For shows, I’ve heard great things of the Rat Pack is Back show at The Plaza downtown and the Golden Nugget always has multiple entertainment offerings and a shark tank at their pool to boot.  For gaming, you can’t beat 24 hour a day quarter roulette and $2 blackjack at Cortez and pretty much any downtown casino will have the same…although possibly only during the daylight hours.  Another great thing about downtown is that all the casinos are lined up long a mere 4 blocks and the street is pedestrian-only.  It’s very quick and easy to casino-hop here, unlike the Strip.


– Always check what offers you have at casinos room-wise before you go.  I haven’t paid full price on the Strip in a long long time and never intend to ever again.  If you don’t have any play racked up, check out the casino’s websites and sign up for their email newsletters to receive specials on room rates.  Check sites like as well for published specials.  If you know what you’re doing, you’ll always get a room discount in some shape or form.  For my upcoming Labor Day trek, I’m paying a grand total of $150 for 4 nights over a holiday weekend center-Strip at Harrah’s.  Can’t beat that with a rubber snake.


– Of course, always sign up the casino’s Player’s Club.  Always.  Just do it.  Even if you don’t foresee yourself playing there all that much, still do it.  Sometimes you’ll get a free gift just for taking 3 minutes to sign up.  I’ve gotten T-shirts, free slot play, decks of cards, and more.  It amazes me when I see people droppin’ cash in a casino but not bothering to sign up.  I have also heard, but have yet to try, that you can rack up 2 free buffets at The Wynn fairly easily based on your play in the first 24 hours after signing up for the club.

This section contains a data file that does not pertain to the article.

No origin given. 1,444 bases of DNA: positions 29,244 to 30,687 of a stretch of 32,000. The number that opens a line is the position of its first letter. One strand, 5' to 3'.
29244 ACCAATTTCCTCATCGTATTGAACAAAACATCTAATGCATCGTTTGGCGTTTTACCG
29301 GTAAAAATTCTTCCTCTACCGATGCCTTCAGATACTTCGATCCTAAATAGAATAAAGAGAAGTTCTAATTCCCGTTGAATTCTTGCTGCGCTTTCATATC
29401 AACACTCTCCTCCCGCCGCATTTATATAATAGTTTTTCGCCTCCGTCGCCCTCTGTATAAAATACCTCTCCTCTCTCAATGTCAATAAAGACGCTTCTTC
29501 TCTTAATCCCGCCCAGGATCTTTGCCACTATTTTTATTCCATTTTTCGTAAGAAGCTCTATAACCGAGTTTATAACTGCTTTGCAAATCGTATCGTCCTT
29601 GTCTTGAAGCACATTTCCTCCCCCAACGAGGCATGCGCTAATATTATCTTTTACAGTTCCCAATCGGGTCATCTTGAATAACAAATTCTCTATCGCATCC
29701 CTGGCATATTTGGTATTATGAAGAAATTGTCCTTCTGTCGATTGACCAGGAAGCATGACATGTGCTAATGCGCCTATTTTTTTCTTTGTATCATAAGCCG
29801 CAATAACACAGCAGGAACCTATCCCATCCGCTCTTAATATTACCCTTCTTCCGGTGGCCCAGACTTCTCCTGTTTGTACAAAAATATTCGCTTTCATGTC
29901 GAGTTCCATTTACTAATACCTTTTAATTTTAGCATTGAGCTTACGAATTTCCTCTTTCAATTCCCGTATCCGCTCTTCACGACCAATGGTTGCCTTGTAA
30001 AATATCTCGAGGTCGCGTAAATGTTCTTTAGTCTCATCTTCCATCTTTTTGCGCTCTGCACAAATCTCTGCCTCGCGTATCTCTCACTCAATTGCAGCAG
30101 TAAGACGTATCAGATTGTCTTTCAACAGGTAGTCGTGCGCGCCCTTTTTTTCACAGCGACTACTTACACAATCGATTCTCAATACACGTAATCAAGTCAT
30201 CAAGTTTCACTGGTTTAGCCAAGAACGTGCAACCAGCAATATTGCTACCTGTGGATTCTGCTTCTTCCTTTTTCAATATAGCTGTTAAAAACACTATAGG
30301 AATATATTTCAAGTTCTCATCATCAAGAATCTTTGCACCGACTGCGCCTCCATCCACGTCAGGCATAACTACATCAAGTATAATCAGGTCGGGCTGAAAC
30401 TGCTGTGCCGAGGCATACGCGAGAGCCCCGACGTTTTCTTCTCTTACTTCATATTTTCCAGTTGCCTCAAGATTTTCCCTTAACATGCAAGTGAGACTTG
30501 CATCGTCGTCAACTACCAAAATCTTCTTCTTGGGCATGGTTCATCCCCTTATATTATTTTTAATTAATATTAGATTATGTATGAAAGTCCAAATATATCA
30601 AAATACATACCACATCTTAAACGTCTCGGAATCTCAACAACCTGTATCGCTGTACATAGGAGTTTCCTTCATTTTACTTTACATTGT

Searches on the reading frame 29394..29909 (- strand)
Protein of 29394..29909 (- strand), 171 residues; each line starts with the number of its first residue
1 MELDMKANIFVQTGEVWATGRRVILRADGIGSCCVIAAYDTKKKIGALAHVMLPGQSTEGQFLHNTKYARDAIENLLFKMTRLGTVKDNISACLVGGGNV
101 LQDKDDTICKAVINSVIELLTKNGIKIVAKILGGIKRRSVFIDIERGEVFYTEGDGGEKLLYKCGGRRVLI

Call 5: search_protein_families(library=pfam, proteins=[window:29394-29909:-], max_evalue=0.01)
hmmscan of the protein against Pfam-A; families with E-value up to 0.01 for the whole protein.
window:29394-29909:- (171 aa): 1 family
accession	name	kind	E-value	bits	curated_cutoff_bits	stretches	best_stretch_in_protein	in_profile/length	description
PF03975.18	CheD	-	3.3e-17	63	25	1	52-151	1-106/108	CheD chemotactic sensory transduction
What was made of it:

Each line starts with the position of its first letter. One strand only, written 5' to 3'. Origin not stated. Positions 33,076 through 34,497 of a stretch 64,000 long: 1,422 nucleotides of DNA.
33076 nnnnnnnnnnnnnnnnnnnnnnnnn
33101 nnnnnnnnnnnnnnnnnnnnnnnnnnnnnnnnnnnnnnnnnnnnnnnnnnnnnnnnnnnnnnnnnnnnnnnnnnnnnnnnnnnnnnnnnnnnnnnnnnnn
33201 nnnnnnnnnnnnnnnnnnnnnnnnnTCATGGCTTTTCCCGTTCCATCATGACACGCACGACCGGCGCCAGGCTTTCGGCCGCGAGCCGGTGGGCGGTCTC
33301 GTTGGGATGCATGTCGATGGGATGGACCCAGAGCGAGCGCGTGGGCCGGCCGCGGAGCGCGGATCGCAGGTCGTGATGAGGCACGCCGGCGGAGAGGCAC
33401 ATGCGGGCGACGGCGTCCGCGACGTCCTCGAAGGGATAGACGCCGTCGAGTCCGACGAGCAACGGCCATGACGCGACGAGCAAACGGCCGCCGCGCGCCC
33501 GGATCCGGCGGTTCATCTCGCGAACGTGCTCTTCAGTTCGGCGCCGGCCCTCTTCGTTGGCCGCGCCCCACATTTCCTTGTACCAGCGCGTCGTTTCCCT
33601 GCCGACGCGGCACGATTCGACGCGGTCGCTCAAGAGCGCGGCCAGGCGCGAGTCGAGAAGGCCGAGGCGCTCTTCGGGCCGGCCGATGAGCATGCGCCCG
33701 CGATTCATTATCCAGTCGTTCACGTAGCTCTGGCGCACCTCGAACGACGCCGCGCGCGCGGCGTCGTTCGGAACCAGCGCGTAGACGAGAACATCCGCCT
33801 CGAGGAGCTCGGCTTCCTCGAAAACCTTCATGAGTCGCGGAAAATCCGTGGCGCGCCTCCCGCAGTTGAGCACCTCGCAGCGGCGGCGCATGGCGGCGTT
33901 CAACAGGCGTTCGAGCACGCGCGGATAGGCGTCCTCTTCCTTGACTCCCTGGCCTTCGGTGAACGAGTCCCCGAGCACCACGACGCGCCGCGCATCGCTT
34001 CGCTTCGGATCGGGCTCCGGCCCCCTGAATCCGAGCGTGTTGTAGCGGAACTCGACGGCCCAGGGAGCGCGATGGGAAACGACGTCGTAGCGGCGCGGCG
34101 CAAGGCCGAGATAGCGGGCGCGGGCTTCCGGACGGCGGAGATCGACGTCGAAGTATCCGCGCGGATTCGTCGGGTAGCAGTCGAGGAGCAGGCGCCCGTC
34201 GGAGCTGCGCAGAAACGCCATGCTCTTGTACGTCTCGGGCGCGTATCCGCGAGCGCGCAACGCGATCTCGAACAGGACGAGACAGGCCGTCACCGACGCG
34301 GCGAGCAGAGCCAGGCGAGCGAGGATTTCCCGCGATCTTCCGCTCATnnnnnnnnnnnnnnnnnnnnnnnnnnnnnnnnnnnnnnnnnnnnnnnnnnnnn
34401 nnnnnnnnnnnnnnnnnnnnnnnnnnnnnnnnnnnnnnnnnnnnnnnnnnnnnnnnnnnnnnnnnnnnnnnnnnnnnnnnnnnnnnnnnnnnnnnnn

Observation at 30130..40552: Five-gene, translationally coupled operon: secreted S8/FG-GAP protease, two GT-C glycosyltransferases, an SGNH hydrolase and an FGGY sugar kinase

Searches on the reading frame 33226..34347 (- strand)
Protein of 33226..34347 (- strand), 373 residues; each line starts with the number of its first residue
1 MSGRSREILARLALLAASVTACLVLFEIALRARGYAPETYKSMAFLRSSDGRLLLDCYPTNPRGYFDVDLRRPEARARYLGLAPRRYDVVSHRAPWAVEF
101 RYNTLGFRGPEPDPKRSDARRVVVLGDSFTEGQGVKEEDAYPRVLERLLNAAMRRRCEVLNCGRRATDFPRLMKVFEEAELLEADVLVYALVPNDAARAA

Better than the Bond Movie thanks to those crazy coupons– Go to Casino Royale!  This is one of my favorites on the Strip for good, cheap gaming fun.  It’s right next to Harrah’s and quite small.  Sign up for their club and get coupons for free play and free drinks plus one that I always take advantage of.  They always have a coupon that will pay you $10 cash if you hit a spin of 40 credits or more while playing the Wheel of Fortune slots.  If you’re gonna play a few slots anyway, why not do this?  I’ve gotten it every time with minimal play.  There’s also one for $20 in cash if hitting 4-of-a-kind on video poker.  I’ve cashed in on that successfully as well.  Royale also has a lively atmosphere and plays good music. 


I will stop there for now kids!  But stay tuned for the sequel where I will outline even more ways to throwdown in Vegas for minimal coin.


Jul 10
by Don

It’s been awhile since we have had a general tips post.  Here are some odds and ends that we thought of that I know could benefit some of our fellow Vegas travelers.  So here they are in no particular order: